Now, our chapter for today is PSALM 7. We find the word righteous five times in this chapter, vs. 8, David, asks the Lord to judge him according to his righteousness.  You see, he had received a new nature, and had become righteous in His new life in the Lord.  Then vs. 9, “O righteous God, who searches minds and hearts…” and what a blessing it is to know that God cares enough to search me enough so I can know enough to live a holy, righteous life.  Vs. 8 reminds us that God can make the righteous secure, because God is a righteous God, and I can give thanks to the Lord because of His righteousness (vs. 17).  How wonderful to know that I am welcomed into the presence of the Lord all day long, because I am sharing His nature all life long.  That’s what it means to be a committed Christian.  How wonderful! 

“Thank you Lord, Oh thank you Lord, for the wonderful gift of your life, as you, Lord Jesus, live in us, love through us, work with us, and we can enjoy the journey together.  Thank you for my friend who is along, even as we pray for those in special need, and know You’re with them day by day.” 

Thank you, partner. Cheerio!  

Psalm 7

Psalm 6

Devotion by Monty Sholund, Founder, Village Schools of the Bible

Hello, my friend.  Many of [our] students admit they had never read the Psalms through, until they came to our Cover-to-Cover Class.  We are so inclined to look here and there in the Scriptures for a helpful verse, or to read some familiar passage, but there are treasures to be found, if we dig for them.  As Jeremiah shouted, “Thy Words were found and I did eat them; and thy word was unto me the joy and rejoicing of mine heart, for I am called by thy name, O Lord God of hosts, as the old King James Version powerfully states (15:16).   “Your Words were found”…. by my searching, my seeking God, my digging into the Book.  Shame on us for being content with just a few pleasant verses, chosen at random here and there.  What a blessing to dig with you into the heart of the Word of God.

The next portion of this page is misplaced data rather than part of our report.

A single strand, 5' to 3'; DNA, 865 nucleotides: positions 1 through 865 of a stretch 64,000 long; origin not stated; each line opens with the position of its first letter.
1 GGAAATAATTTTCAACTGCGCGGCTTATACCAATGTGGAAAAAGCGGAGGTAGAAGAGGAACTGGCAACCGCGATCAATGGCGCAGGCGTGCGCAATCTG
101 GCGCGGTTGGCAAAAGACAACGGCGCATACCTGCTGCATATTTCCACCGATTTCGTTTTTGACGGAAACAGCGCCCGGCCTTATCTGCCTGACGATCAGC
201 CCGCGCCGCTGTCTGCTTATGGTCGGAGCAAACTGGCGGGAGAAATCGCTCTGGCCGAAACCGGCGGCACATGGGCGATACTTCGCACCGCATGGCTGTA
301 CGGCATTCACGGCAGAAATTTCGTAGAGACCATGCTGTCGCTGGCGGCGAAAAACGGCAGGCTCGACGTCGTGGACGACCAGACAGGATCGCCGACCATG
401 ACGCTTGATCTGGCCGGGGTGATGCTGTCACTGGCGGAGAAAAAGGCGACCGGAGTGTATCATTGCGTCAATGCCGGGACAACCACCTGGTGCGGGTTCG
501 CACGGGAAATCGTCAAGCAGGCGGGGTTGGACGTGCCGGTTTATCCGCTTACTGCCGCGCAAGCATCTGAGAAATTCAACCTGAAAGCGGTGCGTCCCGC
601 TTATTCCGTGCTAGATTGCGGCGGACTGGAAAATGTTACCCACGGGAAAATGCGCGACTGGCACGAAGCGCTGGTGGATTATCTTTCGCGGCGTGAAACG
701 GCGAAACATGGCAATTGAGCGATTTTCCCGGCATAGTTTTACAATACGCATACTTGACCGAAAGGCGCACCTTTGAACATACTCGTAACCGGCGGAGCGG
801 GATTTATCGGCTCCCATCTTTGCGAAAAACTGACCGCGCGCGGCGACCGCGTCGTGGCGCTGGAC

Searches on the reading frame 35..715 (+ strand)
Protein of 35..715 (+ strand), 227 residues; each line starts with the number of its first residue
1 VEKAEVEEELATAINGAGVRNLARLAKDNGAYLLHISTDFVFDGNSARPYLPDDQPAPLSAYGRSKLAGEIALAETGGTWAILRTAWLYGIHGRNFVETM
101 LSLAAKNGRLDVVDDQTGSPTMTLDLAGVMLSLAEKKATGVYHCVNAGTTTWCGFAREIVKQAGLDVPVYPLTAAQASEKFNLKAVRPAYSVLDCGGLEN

Now our reading for today is PSALM 6.  I think this is one of the most candid looks into the anguished heart of David, when he was in turmoil with his son, Absalom, and in the struggles of his kingdom.   Notice how absolutely open he is in saying, in vs. 2, “Heal me, Lord, for my bones are in agony, my soul is in anguish, How long, O Lord, how long.”   What a cry from the heart of a man in some terrible situation, with both body and soul in agony.  Ever felt like that?  Sometimes suffering of mind and spirit is even worse than suffering in the body because it seems relentless in its effect on every day’s activities.  David’s anguish was very great, as he cries in vs.6, “I am worn out from groaning, I flood my bed with weeping and drench my couch with tears.”   In all of Scripture, I think this is surely one of the strongest expression of deep human despair.

But then, he affirms his faith in vs. 9, “The Lord has heard my cry for mercy.”  In other words, if we can be convinced of that truth we can be quietly confident that what is best for us He will provide.  It may seem anomalous, even ridiculous to say that God has answered my prayer for help, when my problems continue to assault me.  But that is what commitment is all about.  It is easy to trust in the Lord when things are smooth and pleasant, it is proof of the quality of my faith when I trust Him when my heart cries, “How long, O Lord, how long?”  It is no wonder that David was entrusted with these great treasures of inspired Scripture.  Even as He trusted the Lord in the dark, so God could entrust Him with these great Psalms which shine with the Lord’s presence and from which we can learn to reflect God’s glory as well, in darkness or sunshine.

“Thank you, Lord, for this startling chapter which opens up so clearly the depth of the suffering of a great man of God.  May we find encouragement here, Lord, even as we experience testing, from time to time.  Remind us that you have only one Son without sin, but you have no sons without suffering.  Bless that one who senses, Lord, a heart affinity with King David, and with you, Lord Jesus.  Bless each one who is along, that we all may be prepared to trust you fully.” 

Thank you, partner, for being here with me.  Cheerio!     Love, Monty

Psalm 6

Psalm 5